Why is 'recycling' so good? Jerry Taylor from the Cato Institute talks about recycling paper:
"Fully 87% of our paper stock," says Jerry Taylor, comes from trees which are grown as a crop specifically for the purpose of paper production. Acting to 'conserve trees' through paper recycling is like acting to 'conserve corn' by cutting back on corn consumption." To cap this argument Taylor presents a National Wildlife Federation study shooing that recycling 100 tons of newspaper produces 40 tons of toxic sludge. "Thirteen of the 50 worst Superfund hazardous waste dumps were once recycling facilities," says Taylor.So recycling pollutes. How 'bout that. And all that crawling through garbage that you and I and the garbage collector have to do -- separating, sorting, piling -- that can't be good for the soul, can it? As a recent Sunday Telegraph item shows, it's not: outbreaks of violence are common as British householders and the collectors of their rubbish express their frustrations at the increasingly pernickety rules on sorting and separation. Grown men and women going through their used pizza cartons and food scraps like rag-pickers in search of silver -- that can't be good, can it?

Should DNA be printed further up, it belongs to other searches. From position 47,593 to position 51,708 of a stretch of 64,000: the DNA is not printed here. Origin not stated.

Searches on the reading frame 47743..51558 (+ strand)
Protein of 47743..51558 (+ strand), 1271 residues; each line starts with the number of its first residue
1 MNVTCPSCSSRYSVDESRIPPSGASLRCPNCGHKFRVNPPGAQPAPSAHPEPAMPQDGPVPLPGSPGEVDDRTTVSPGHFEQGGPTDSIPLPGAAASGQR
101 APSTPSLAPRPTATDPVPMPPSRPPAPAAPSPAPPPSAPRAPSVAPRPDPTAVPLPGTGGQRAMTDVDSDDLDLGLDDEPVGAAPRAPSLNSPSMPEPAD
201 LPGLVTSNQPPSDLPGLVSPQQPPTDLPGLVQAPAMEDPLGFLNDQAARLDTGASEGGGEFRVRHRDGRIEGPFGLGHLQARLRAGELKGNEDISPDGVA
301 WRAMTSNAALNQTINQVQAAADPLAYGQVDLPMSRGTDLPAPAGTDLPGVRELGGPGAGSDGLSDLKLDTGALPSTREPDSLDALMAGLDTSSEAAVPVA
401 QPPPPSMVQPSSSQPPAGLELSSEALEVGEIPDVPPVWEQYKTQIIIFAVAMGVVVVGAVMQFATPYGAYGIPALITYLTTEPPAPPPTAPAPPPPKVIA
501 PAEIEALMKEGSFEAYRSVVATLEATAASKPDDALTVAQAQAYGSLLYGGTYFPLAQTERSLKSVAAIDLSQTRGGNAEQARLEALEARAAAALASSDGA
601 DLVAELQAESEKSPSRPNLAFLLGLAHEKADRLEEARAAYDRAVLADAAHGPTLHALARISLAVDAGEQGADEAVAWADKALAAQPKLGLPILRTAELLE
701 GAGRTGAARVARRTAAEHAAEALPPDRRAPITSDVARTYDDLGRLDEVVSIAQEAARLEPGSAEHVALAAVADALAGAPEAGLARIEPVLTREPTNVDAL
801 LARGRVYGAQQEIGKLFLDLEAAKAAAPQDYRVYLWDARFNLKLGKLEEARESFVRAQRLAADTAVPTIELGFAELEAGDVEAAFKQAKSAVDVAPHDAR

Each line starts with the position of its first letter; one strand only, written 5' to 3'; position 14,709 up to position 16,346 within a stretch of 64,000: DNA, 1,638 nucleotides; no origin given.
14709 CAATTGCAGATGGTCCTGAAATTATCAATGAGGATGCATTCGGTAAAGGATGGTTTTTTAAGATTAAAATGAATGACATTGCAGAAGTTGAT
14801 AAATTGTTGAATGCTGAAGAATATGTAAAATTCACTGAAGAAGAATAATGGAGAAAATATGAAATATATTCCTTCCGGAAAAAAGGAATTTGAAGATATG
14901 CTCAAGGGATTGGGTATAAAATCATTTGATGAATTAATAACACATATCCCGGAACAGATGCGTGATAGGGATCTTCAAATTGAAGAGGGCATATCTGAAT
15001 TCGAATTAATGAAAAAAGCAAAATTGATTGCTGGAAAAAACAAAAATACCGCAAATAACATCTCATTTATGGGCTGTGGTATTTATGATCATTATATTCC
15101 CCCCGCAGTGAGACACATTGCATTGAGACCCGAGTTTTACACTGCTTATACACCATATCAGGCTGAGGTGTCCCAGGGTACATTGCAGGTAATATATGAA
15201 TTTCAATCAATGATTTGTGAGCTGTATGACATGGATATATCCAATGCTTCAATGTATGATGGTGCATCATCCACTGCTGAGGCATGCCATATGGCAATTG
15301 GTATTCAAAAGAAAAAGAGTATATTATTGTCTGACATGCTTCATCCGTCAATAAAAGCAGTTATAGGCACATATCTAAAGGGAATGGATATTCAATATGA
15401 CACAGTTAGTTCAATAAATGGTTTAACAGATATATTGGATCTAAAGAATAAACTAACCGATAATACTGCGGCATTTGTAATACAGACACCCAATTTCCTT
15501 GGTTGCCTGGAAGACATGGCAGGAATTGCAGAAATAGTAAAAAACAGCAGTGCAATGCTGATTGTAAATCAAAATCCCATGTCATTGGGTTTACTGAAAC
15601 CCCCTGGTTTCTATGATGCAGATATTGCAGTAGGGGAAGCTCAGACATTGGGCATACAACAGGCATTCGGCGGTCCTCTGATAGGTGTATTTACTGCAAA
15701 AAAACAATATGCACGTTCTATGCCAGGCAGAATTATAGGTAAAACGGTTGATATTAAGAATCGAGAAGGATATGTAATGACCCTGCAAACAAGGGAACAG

And what about where all that recycling goes? As even the Minister in charge of Going Through Rubbish concedes, "The challenge in our small country, however, is to find users of recycled products so that they can be put to a good use. This is not always easy. " No. It's not. Tyres, oil and packaging get some recycling -- some. The rest? Well, as the Minister says, "This is not always easy."
So what's the financial cost of all this time wasted sorting and separating our waste? Fortunately, Tim Worstall has done some figures, and he's worked out what it costs Britain every year. It's a lot. If our own time is a consideration, then 'zero waste' it's not.
LINKS: How green bin rounds leave dustmen black and blue - Sunday Telegraph
Euro Trash - Tim Worstall, TechCentralStation
TAGS: Environment, Conservation